It does all make sense in a way. The mythical ideal driver has infinitely low mass, a perfectly rigid piston, and an infinitely strong motor to force the piston to follow the signal exactly. A true compression driver comes much closer to this ideal than a paper cone woofer. The Bell Labs engineers who designed the Fletcher System in 1933 chose this solution with their outrageous, enormous 20" aluminum diaphragm bass compression driver. I think it is sad in a way that the team that designed the Shearer Horn System a couple of years later chose Jim Lansing's paper cone 15" woofers- and most of you know how I feel about Jim Lansing! Anyway, 15" woofers became the standard and all thoughts of using compression drivers for bass disappeared until these tiny Japanese companies began springing up in the 1970s.

    My partner Rich and I have been building prototype bass compression drivers and horns for the past few months. We have been pleased with the results so far, but I'm not sure we have quite equaled the ALEs yet. I guess it's about time to go take another listen to them.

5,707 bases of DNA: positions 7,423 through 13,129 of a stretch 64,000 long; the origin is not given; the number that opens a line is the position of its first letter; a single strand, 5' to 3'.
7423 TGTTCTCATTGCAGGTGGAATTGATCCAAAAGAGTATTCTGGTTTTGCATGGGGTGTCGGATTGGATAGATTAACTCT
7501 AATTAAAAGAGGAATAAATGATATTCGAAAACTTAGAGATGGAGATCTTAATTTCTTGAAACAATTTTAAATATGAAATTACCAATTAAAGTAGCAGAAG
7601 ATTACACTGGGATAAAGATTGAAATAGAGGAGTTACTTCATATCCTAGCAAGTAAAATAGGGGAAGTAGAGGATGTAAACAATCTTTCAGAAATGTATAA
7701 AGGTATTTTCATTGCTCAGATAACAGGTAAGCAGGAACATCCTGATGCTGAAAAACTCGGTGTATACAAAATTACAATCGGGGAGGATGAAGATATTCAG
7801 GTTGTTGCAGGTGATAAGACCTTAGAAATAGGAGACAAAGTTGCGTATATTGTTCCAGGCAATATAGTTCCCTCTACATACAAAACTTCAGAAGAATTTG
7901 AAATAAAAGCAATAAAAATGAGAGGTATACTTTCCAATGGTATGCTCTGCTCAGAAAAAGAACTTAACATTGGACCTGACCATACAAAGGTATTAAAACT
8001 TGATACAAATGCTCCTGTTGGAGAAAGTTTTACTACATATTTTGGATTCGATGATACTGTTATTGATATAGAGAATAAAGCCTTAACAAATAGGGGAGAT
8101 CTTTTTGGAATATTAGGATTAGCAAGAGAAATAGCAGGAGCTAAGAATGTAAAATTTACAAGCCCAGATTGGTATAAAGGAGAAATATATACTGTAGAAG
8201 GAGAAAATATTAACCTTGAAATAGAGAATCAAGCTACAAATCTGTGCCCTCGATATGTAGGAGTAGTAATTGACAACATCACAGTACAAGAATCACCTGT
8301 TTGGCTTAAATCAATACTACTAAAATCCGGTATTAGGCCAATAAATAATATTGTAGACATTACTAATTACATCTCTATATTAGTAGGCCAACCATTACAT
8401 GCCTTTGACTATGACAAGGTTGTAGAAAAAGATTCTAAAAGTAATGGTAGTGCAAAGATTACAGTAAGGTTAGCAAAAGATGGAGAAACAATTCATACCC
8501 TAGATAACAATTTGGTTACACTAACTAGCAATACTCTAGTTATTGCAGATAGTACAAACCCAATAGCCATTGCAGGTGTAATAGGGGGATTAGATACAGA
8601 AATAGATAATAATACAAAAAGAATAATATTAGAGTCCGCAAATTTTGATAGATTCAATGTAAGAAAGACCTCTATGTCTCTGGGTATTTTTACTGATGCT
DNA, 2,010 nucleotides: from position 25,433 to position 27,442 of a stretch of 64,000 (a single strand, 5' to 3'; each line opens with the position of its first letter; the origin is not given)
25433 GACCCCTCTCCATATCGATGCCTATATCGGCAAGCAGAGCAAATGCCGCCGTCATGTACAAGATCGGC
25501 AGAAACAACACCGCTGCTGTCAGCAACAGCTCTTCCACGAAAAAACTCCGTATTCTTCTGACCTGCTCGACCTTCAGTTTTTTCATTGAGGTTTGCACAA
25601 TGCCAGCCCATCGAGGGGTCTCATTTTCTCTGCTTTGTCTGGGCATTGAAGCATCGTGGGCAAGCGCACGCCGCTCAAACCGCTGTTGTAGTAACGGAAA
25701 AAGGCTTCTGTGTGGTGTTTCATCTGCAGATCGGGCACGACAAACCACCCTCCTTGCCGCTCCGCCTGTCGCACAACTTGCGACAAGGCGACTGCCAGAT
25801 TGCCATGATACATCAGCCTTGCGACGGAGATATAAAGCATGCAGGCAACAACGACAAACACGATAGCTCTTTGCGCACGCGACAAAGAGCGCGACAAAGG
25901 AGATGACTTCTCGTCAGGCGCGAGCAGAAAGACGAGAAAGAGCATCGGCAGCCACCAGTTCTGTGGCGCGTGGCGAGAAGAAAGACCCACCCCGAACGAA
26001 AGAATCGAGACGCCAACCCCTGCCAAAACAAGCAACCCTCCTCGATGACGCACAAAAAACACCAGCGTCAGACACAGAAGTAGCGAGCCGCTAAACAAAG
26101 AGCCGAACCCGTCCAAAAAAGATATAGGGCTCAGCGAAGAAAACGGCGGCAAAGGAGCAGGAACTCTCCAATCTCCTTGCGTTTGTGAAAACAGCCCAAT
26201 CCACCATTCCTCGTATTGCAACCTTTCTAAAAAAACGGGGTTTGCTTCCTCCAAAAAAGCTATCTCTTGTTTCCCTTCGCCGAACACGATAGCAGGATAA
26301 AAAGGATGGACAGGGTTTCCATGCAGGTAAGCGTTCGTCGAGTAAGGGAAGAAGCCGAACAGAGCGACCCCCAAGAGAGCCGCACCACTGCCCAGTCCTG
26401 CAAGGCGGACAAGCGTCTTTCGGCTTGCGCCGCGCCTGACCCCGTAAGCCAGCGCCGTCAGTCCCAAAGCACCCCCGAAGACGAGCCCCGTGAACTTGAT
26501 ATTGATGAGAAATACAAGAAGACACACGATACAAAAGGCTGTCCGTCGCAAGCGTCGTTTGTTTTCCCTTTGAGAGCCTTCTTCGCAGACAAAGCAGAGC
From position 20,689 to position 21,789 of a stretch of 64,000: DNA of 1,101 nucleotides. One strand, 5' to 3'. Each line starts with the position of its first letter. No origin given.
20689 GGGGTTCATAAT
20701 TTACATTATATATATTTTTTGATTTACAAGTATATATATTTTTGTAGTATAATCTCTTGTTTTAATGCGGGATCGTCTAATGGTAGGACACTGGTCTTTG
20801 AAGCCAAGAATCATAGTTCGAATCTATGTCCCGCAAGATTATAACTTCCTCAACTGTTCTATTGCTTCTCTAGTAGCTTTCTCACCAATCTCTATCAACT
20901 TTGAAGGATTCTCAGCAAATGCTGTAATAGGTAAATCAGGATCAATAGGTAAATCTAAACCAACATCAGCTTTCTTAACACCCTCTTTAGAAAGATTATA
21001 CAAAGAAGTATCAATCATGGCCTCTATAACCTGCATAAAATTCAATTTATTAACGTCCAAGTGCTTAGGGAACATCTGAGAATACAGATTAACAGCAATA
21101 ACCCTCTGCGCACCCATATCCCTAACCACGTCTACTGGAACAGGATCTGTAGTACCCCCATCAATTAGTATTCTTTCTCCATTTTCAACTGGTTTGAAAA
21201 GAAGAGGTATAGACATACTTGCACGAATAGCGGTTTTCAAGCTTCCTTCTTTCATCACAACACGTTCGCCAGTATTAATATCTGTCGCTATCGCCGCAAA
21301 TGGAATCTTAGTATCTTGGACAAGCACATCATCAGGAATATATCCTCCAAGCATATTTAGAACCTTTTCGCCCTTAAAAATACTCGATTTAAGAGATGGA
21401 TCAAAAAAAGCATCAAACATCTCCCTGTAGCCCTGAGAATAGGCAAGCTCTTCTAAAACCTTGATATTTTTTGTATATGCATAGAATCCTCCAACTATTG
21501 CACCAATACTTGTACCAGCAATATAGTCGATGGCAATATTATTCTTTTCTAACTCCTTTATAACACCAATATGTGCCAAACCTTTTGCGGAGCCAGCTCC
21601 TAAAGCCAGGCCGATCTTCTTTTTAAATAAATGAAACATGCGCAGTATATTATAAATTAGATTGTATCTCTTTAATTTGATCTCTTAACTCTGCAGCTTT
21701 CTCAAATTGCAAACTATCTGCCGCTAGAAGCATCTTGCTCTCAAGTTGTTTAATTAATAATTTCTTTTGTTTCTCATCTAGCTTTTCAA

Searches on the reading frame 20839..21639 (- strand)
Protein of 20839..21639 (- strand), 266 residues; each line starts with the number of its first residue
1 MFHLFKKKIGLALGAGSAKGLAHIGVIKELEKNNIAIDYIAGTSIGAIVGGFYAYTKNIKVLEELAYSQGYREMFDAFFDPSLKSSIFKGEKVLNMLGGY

5. #20
    Senior Member tomt's Avatar
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    The Bell Labs engineers who designed the Fletcher System in 1933 chose this solution with their outrageous, enormous 20" aluminum diaphragm bass compression driver.
    `````````````````````````````````
    steve,

    where could more info(and maybe pictures) of this driver be found?

    (besides the'fletcher.jpg')
    `````````````````````````````````````````````````` ````
    seiya goto can fix your 555s,
    http://www.hinocatv.ne.jp/~shinichi/

    http://aca.gr/pop_goto_ale.htm

  6. #21
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    Stereo knocked most bass horn purists for a loop they never recovered from. With today's surround sound, anyone who can afford the real estate can probably pay whatever the tariff is if you can sell it, but for 16hz you may have zoning problems. You'll probably have to find a buyer with an attitude like Ellison's.